Polyuria will causes loss a lot amount of water and electrolytes (Na, K, Cl , Phosphate,
Mg) and decrease the amount of these electrolytes in blood.
We have to differentiate between polyuria and increase frequency of urination:
Increase frequency of urination: increase number of urination but with normal amount of
urine each time.
Polyuria: increase number of urination with increase amount of urine each time.
polyphagia (increased hunger) and loss of weight:

                                               6
Patient with DM will feel of huger so they eat a lot food but still they loss weight probable
because insulin is anabolic hormone.
Any patient how eat excess amount of food but still loss weight this could be either DM or
hyperthyroidism.
People (usually with type 1 diabetes) may also present with diabetic keto-acidosis, a
state of metabolic dys-regulation characterized by the smell of acetone; a rapid, deep
breathing known as Kussmaul breathing; nausea; vomiting and abdominal pain; and an
altered states of consciousness.
The absence of insulin leads to the release of free fatty acids from adipose tissue, which
are converted, again in the liver, into ketone bodies (acetoacetate and β-hydroxybutyrate).
β-Hydroxybutyrate can serve as an energy source in absence of insulin-mediated glucose
delivery, and is a protective mechanism in case of starvation. The ketone bodies, however,
have a low pH and therefore turn the blood acidic (metabolic acidosis). The body initially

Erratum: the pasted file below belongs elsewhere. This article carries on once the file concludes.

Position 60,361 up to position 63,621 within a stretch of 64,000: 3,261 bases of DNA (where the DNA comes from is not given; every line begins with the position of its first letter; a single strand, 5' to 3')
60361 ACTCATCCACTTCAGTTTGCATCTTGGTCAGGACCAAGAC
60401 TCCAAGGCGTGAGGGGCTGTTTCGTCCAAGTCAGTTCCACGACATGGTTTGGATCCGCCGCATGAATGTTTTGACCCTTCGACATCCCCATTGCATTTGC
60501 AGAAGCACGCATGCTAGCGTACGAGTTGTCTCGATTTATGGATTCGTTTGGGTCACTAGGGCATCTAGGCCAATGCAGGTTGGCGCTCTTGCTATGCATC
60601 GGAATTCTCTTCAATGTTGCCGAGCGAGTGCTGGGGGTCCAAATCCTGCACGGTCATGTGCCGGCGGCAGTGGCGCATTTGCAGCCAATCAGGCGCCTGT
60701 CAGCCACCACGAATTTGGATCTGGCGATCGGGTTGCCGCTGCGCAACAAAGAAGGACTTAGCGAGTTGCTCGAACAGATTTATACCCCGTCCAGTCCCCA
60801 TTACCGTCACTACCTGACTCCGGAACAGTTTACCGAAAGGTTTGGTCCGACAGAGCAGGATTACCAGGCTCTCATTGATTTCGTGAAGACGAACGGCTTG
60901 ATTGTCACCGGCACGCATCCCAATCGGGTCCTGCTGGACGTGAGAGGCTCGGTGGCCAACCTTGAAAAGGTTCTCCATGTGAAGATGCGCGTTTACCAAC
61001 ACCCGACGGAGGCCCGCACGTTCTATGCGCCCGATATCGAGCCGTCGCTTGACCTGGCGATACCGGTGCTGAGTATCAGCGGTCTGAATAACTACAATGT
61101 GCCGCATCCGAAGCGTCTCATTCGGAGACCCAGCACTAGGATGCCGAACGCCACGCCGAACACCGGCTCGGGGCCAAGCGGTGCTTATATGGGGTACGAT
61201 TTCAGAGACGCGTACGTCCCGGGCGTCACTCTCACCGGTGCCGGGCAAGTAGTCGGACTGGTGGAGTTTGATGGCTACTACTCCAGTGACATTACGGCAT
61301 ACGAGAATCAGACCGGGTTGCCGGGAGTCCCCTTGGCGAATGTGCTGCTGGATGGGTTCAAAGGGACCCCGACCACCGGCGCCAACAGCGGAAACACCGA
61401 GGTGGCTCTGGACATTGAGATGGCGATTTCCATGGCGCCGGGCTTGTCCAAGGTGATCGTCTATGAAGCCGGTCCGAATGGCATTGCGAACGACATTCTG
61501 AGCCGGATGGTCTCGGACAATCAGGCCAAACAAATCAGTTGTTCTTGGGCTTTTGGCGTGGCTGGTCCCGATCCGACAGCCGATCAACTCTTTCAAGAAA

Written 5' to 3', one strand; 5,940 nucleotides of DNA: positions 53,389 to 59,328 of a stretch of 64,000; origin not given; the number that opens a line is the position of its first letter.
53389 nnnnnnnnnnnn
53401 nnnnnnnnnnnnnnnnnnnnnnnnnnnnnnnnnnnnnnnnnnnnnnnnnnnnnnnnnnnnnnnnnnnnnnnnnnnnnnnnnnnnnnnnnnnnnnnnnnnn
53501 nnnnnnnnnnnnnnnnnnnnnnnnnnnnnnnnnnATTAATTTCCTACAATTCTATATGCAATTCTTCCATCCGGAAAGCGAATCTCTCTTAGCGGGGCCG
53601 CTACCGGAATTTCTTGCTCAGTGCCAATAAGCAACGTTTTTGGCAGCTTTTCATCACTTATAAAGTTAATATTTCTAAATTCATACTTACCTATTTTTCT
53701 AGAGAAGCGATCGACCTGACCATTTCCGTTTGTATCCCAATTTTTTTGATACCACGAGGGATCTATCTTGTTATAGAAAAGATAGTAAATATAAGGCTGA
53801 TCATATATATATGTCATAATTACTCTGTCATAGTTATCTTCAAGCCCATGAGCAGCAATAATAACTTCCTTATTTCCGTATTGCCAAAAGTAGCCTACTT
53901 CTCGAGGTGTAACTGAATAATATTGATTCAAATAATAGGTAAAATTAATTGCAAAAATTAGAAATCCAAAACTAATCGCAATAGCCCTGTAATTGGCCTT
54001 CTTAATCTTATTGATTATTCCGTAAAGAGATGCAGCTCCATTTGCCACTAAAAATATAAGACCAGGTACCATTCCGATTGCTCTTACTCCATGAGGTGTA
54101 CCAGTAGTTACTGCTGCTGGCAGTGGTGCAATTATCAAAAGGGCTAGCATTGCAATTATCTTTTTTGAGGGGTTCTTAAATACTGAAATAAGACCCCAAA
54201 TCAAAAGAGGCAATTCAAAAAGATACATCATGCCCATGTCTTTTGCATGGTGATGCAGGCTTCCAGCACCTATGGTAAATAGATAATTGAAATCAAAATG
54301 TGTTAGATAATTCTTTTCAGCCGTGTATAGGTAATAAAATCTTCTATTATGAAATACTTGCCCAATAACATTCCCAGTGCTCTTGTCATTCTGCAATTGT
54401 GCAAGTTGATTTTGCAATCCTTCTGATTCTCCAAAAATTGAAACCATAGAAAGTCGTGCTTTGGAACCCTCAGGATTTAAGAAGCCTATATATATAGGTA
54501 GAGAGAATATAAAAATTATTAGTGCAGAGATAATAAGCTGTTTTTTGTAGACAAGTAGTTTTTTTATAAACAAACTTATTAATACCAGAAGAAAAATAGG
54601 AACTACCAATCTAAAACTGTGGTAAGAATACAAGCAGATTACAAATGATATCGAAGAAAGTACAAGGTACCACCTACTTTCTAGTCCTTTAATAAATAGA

buffers the change with the bicarbonate buffering system, but this system is quickly
overwhelmed and other mechanisms must work to compensate for the acidosis. One such
mechanism is hyperventilation to lower the blood carbon dioxide levels (a form of
compensatory respiratory alkalosis). This hyperventilation, in its extreme form, may be
observed as Kussmaul respiration. The level of consciousness is typically normal until late
in the process, when lethargy may progress to coma. Ketoacidosis can easily become
severe enough to cause hypotension, shock, and death.
Diabetic ketoacidosis may be diagnosed when the combination of hyperglycemia (high
blood sugars), ketones in the blood or on urinalysis and acidosis are demonstrated.
Prompt, proper treatment usually results in full recovery, though death can result from
inadequate or delayed treatment, or from complications (e.g., brain edema). DKA is
always a medical emergency and requires medical attention. Ketoacidosis is much more
common in type 1 diabetes than type 2.
About 20% of patients with type I DM may presented with Diabetic keto-acidosis: DKA.
Treatment will be: IV fluid, insulin, correction of electrolytes, correction of
acidosis.
Complications of DM:
The complications of diabetes mellitus are far less common and less severe in people who
have well-controlled blood sugar levels. Wider health problems accelerate the deleterious
effects of diabetes. These include smoking, elevated cholesterol levels, obesity, high blood
pressure, and lack of regular exercise.
A. Acute complications (treatable complication) :
1. Diabetic keto-acidosis
2. Hyper-osmolar non-ketotic state (HNS):
It is an acute complication sharing many symptoms with DKA, but an entirely different
origin and different treatment. A person with very high (usually considered to be above
300 mg/dl (16 mmol/L)) blood glucose levels, water is osmotically drawn out of cells into
the blood and the kidneys eventually begin to dump glucose into the urine. This results in
loss of water and an increase in blood osmolarity. Lethargy may ultimately progress to a
coma, though this is more common in type 2 diabetes than type 1.
3. Hypoglycemia
Hypoglycemia, or abnormally low blood glucose, is an acute complication of several
diabetes treatments. It is rare otherwise, either in diabetic or non-diabetic patients.
                                             7
In patients with diabetes, this may be caused by several factors, such as too much or
incorrectly timed insulin, too much or incorrectly timed exercise (exercise decreases